Quantcast

Home » All Things Hoon »Featured » Currently Reading:

A lineup to make Mitsubishi great again

Ross Ballot May 16, 2016 All Things Hoon, Featured 25 Comments
Mitsubishi

Source: Mitsubishi

Last week, as you probably know by now, Nissan bought a majority stake in Mitsubishi, marking what will hopefully be the end of a long and painful slide for the automaker. The last few years have been tough for the Japanese manufacturer, but this could be a turning point. As is the case for many of us gearheads, Mitsubishi was a “cool” company when I was growing up — or at least an exciting one.

With aftermarket-friendly vehicles, they had a bit of a hand in the explosion of the tuning world and also were responsible for classic early-2000s product placement in which an Evo and a couple Eclipses took on near-character like roles in some of the Fast and the Furious franchise movies. That’s just a small snapshot of a brand that is made of so much more.

Mitsubishi built cars that were fun and offered owners the ability to tailor the cars to their liking, something that cannot be said of the company today. Mitsubishi seems to be lost, riddled with a lineup as in need of revamping as it is a kick of adrenaline. What models would help the company get back on track, find its 1990’s excitement and win back the fan base it once had? I have some ideas…

Somewhat unfortunately, we first have to take a quick look at the cars Mitsubishi is currently selling:

  • The i-MiEV: A decent idea poorly executed, but it’s car I know so little about that saying just that reflects its lack of prominence.
  • The Lancer: Clinging onto a generation so old that its competition probably even feels bad for it. This iteration of Lancer has been around for nine years — nine!
  • The Mirage: A “good” car in that it’s just that; a car and not much more. It’s the definition of simple and inexpensive transportation and, while it serves its intended purpose, it’s not exactly setting the sales world on fire.
  • The Outlander and Outlander Sport: Both are handily outclassed by everything they compete against, giving them poor chances of success. The new PHEV Outlander is a great concept (and it’s always good to see plug-in CUVs rather than thirsty gas-only counterparts), but it’s going to have a tough time selling well given its unproven quality and durability. Even if it does manage to move a decent number of units, I wouldn’t count on it to save Mitsubishi by itself.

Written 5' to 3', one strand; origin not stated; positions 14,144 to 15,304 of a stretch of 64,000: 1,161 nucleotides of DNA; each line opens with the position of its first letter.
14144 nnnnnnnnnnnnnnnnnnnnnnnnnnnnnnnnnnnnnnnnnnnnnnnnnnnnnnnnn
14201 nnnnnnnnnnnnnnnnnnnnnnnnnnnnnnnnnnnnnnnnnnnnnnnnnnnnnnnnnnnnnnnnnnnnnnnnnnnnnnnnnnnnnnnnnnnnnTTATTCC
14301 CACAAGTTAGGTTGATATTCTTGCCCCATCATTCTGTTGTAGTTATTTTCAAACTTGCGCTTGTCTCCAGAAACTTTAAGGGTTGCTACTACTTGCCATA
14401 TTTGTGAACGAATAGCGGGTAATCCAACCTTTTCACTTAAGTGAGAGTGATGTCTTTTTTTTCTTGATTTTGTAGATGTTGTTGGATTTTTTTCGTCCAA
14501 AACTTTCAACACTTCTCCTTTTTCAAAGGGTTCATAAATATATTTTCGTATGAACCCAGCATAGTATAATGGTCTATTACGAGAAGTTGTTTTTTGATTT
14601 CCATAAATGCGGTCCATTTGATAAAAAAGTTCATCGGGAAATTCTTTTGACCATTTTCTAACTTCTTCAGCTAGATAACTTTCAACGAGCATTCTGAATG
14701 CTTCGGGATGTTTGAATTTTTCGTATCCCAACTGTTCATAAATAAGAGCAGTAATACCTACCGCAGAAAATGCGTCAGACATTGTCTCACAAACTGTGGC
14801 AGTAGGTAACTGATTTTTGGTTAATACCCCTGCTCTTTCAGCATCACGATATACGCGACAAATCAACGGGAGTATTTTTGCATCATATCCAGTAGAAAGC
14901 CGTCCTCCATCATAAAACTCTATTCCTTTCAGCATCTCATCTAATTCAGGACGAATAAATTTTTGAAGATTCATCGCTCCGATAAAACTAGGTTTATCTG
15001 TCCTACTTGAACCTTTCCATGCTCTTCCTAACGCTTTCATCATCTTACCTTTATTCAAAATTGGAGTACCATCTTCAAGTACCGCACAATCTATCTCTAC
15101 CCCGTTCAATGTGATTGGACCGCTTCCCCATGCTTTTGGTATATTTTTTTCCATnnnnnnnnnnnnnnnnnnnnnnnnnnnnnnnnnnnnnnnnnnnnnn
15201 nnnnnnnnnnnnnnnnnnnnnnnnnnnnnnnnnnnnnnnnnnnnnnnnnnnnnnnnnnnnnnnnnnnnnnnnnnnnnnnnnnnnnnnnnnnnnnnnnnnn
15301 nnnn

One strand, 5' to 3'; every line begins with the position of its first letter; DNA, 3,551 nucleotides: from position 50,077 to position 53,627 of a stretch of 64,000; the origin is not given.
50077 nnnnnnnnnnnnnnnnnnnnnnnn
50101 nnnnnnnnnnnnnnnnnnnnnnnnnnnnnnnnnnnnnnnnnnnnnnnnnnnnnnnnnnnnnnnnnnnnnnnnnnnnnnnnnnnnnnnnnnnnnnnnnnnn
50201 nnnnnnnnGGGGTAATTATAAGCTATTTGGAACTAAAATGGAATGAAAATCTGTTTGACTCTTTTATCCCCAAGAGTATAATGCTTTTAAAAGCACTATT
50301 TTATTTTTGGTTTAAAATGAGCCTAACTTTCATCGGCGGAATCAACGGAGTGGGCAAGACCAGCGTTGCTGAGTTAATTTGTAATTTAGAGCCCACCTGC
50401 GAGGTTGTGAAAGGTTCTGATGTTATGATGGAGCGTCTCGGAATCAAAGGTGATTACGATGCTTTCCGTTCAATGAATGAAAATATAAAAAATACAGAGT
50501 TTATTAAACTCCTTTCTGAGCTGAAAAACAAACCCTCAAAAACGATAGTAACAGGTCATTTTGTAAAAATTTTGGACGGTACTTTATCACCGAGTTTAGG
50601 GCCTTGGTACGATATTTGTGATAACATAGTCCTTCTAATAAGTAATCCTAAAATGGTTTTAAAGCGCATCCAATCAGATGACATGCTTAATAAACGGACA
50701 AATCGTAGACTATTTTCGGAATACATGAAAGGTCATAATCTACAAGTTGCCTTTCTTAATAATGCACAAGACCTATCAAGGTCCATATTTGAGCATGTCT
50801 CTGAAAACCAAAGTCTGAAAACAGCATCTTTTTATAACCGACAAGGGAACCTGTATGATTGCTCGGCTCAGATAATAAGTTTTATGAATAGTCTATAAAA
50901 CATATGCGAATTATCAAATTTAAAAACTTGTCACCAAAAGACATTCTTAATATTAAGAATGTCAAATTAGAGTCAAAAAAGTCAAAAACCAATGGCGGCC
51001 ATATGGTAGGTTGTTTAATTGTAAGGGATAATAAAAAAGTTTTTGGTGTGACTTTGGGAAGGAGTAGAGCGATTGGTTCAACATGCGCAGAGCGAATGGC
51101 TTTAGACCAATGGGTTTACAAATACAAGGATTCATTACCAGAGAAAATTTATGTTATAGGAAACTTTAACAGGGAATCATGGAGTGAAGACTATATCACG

• The Lancer Evolution: Sadly just out of production but never out of our hearts. The Evo held onto Mitsubishi’s last bit of exhilaration from its heyday of making cars for people who loved driving, modifying, and racing. Though it still lives on Mitsubishi’s website, the Lancer Evolution has now gone the way of the dodo and, with no slated replacement, for that we mourn. Pour one out for our friend the Evo; it was a legend and will be missed dearly. The near-impossibility of finding an unmolested used example doesn’t help ease the pain, but that’s another can of worms entirely.
Carscoops

Source: CarScoops

The death of the Evo doesn’t mean the brand is dead though. In fact, there’s so much history and so much heritage to work with that it would be pretty darn easy for Mitsubishi to build a lineup based entirely around nostalgia. What they really need to do is return to their sporty, honest, affordable performance roots that made the company so popular in the 1990s and early 2000s. Roll with me here… let’s see what would make Mitsubishi great again.

APtuned

Source: APTuned

Eclipse. Mitsubishi urgently needs a halo car to stand out and point the company in a good, strong, defined direction. What was once an affordable, easily accessible coupe that had a ton of potential but was fun out-of-the-box, the Eclipse was and would be perfect for luring in younger sports-car buyers and older coupe-hunters alike. Without it, Mitsubishi is a company that is missing out on one of its most storied and exciting vehicles, and that’s without so much as mentioning NOS or danger to manifold.

Mitsubishi needs the Eclipse, and I don’t think they’ll enjoy success without it. Keep the recipe simple as it was in the past: two doors, four available driven wheels, liftback body, simple and quick, and as long as it’s styled well, it’ll sell. Consider it an instant brand ambassador. Forgot how great the Eclipse was? Just

Source: PinThisCars

Source: PinThisCars